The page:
4. Timothy Whitehead “Landsat Preview .kml File” | The .kml file to end all others — if you have Google Earth Pro installed (don’t fret about the name, it’s free these days) you can simply open this .kml file see a beautiful grid of Landsat 8 footprints covering the entire globe. Click on one and you’ll instantly pull down the most recent photo taken for that scene. Seriously, what is going on? It’s an undeniably interesting time to be alive if you give one darn toot about earth imagery.

Startups & Small Businesses

  1. EOS Data Analytics “Landsat Viewer” | A very straightforward name obscures a surprisingly sophisticated tool for not only viewing but also processing Landsat imagery on the fly. They’re at the front of the field in terms of processing prowess and speed.
  2. AstroDigital “Imagery Browser” | The sleekest and easiest to use of any Landsat viewer I’ve come across, AstroDigital is a satellite startup starting with software instead of hardware. Their out-of-the-box imagery analysis routines are incredibly simple to use (although slower than EOS DA) but they win hands-down on design. They worked with Development Seed on the viewer. Who are they?
  3. Development Seed “Libra” | Impossible to summarize in a paragraph, DS has arguably contributed more to the art of hacking on Landsat than anyone else (other than, perhaps, Amazon Web Services). The creators of the near-ubiquitous Landsat-util (used by both EOS DA and AstroDigital) they went one step further to make Libra a completely open source project. Oh yeah, and Mapbox spun out of them. Who are they?
  4. Mapbox “Landsat Live” | The juggernaut $63M giants of the mapping startup world, “Landsat Live” is one of many pet projects the company hosts for free. It’s a self-updating map of the world populated by the most recent Landsat scene available (regardless of characteristics like cloud cover).
  5. Pink Matter Solutions “FarEarth Observer” | FarEarth Observer allows users to watch a simulated live stream of data coming from Landsat 7/Landsat 8 as they pass over the globe. If that wasn’t wild enough, you can even switch the view from “Natural Color” to “Vegetation Analysis” (which appears to be false color and not band arithmetic like an NDVI, but I’m not sure). It’s pulling “real-time data” from ESA somehow. This one is just a little mind-blowing to me.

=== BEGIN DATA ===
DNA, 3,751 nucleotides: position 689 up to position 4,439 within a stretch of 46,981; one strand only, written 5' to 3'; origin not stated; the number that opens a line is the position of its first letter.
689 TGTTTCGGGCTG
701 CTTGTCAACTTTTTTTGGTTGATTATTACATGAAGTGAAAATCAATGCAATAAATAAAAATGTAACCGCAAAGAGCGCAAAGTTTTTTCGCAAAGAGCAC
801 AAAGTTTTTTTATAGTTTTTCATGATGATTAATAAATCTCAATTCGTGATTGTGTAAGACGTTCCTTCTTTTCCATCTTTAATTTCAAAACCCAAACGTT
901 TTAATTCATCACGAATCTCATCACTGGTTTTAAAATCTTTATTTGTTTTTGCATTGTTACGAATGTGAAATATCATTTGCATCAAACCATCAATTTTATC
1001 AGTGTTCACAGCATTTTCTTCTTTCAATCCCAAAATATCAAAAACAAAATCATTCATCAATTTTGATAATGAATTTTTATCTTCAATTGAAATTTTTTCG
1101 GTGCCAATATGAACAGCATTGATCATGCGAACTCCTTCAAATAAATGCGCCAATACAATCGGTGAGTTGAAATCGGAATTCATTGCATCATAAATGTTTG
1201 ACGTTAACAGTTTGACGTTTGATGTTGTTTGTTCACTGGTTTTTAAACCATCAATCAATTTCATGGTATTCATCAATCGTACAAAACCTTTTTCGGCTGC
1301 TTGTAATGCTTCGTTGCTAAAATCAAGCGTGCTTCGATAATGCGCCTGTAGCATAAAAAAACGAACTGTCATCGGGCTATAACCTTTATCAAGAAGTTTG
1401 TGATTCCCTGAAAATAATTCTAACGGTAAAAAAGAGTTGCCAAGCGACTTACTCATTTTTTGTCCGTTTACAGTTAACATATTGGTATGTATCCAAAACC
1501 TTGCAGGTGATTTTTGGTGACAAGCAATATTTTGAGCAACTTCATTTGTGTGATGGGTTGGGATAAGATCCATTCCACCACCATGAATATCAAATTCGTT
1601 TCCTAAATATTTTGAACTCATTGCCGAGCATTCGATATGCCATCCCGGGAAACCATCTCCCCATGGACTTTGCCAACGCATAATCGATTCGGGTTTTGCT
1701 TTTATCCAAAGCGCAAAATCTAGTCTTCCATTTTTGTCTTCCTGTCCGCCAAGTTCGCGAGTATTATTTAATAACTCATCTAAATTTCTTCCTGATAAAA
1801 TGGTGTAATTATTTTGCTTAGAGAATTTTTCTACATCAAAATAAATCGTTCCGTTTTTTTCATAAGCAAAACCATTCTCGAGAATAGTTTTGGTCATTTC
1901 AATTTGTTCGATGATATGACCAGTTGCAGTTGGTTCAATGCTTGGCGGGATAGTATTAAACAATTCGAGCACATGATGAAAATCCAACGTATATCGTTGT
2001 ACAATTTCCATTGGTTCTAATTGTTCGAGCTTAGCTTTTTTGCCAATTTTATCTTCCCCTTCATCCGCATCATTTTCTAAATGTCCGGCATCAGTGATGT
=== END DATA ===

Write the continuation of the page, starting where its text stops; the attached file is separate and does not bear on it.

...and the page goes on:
6. SpaceAnalyzer “Spaceye” | Rounding out the category is the Estonian company SpaceAnalyzer, whose upcoming product “Spaceye” looks to serve not only Landsat 5 but also Landsat 8 archives. Costs to use the service will range from €29–299+ per month based on the number of “regions of interest.” AstroDigital seems to be taking the same approach.
  7. Geocento “EarthImages” | One of the very few (perhaps the only) commercial earth imagery resellers who also provides easy access to Landsat (and Sentinel) data, EarthImages is a remarkably elegant tool for finding all kinds of earth imagery. If you’re more daring, you can use their advanced viewer EarthImages Pro (which is free).
  8. UrtheCast “Developer Tools” | Famous for its live streaming camera on the International Space Station, Urthecast plans to launch a 16-satellite constellation in the near future and also acquired the satellite company Deimos Imaging to jumpstart their own imagery platform. Not only can you browse Landsat 8 imagery — you can call their API to serve tiles in your own web app (for free up to 5,000 “views” or about 75,000 map tiles served).
  9. Mapshup “Rocket” | Rocket is a gorgeous interface for browsing imagery — not only Landsat but also Sentinel and private very high resolution imagery as well. The heat-map-style-overlay showing availability and density of imagery is one of the viewer’s most interesting traits. The engine behind Mapshup is an extremely talented French entrepreneur who tweets here and is well worth a follow.